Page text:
We did talk about the circumstances later. But at that moment when the phone rang, and we knew it was a call for help, our daughters knew they wouldn’t hear a lecture right then. We never demanded an explanation or poured shame on them during the car ride home. For example, one instance was the night the girls left a movie and ended up at a party. They knew they needed to leave. They knew we were a phone call – not an angry lecture – away. Knowing we were available to help allowed them to make good decisions and move away from harmful circumstances.

C. Give them a code word if they need help
In addition to knowing that we would come to pick them up anytime, we gave our daughters a code word to use as well. For example, there were days that the phone would ring, and I’d hear, “Hey, Dad.” The tone in their voice made it clear that something was wrong.

So we’d say to our daughter, “Say blue if you’re having fun or green if you want us to come and get you.” The code word gave them a way of calling for help if they were in a situation where they couldn’t talk openly.

D. Role play saying “No”
Helping your kids be comfortable with the word “no” before they get into a challenging situation is critical. For some kids, role-playing the three previous steps can help make them more comfortable standing up to peer pressure. Practicing saying “no” to peer pressure and learning how to deal with it gave our kids more confidence and strength when it came time to use it.

3. Coach them on how to live through the response

You’ve defined peer pressure for your kids and have given them some tools to use when facing that pressure. But it’s also essential that you coach them on how to be ready for the other person’s reaction.

Proverbs 9:8 tells us, “Reprove a wise man, and he will love you.” If someone asks or pushes you to do something you don’t feel is right, if they are a real friend and are wise, they will back off when you’re saying no. Real friends won’t try another track to try and get you to cave in. Instead, they will respect your boundaries and will love and respect you more for calling them out.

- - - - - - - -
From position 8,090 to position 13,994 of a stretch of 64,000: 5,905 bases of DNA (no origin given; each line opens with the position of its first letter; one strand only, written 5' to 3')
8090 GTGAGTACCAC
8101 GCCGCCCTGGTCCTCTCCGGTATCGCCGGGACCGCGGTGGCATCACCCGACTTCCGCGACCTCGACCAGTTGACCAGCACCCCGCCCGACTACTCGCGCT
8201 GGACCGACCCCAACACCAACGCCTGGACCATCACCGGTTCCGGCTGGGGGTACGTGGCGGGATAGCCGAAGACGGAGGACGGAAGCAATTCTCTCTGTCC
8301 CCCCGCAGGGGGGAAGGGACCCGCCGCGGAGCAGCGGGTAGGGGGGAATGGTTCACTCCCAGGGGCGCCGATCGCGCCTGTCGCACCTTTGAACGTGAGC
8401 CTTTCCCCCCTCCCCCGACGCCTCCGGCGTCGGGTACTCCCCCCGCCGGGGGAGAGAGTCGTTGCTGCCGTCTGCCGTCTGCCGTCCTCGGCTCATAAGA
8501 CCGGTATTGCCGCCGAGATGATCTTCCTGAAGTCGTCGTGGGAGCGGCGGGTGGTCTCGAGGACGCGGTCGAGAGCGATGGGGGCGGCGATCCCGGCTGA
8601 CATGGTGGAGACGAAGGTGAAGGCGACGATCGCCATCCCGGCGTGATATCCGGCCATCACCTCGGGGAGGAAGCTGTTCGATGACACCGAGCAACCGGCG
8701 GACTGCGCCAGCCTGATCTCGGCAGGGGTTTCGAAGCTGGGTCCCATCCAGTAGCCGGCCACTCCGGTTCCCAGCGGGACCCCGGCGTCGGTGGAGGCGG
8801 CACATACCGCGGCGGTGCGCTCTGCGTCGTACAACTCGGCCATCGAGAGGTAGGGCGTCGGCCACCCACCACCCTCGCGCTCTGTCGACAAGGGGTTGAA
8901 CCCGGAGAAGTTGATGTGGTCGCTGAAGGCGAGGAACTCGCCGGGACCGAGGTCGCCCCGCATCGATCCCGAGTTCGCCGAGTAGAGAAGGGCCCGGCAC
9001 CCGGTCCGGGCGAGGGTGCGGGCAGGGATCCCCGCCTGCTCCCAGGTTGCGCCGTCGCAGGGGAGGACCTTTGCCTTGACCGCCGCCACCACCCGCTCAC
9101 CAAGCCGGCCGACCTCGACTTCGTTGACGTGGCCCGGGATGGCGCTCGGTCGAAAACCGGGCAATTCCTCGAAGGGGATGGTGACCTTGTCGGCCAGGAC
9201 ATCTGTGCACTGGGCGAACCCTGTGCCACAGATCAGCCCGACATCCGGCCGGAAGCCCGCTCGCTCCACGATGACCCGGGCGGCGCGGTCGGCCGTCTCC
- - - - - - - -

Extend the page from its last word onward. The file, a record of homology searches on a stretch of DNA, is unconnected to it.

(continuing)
However, the same verse says that if you try and correct a foolish person, they will often get angry with you.

Talk with your kids now about how, even if someone gets upset that you won’t go along with their demands, you don’t have to give in to their anger. They can call you as a parent, move away from that person, or get help from another friend or adult.

If someone keeps pushing your child to do the wrong thing, tell them it’s okay to redefine the relationship. Let them know that it’s okay to still care for that person, but perhaps it’s time to move from being best friends to someone you say hello to at school. Coach your kids that they have a choice not to allow anyone to push them into doing wrong. They always have the option of saying no.

Becoming a peer pressure champion

Peer pressure is real. Pray for your kids and their friends. Be sure to talk about dealing with peer pressure early and often, as it will become a reality the older they get. Help your kids spot peer pressure, gain tools to deal with it, and be strong enough to deal with someone’s reaction to their saying no. Mastering these three tips will help your kid become a peer pressure champion.

Related reading

John Trent is a co-founder of Insights International, a ministry that helps couples, families and teams learn how to lead with their strengths.

© 2020 Focus on the Family and Dr. John Trent. All rights reserved. Used with permission. Published at FocusOnTheFamily.com.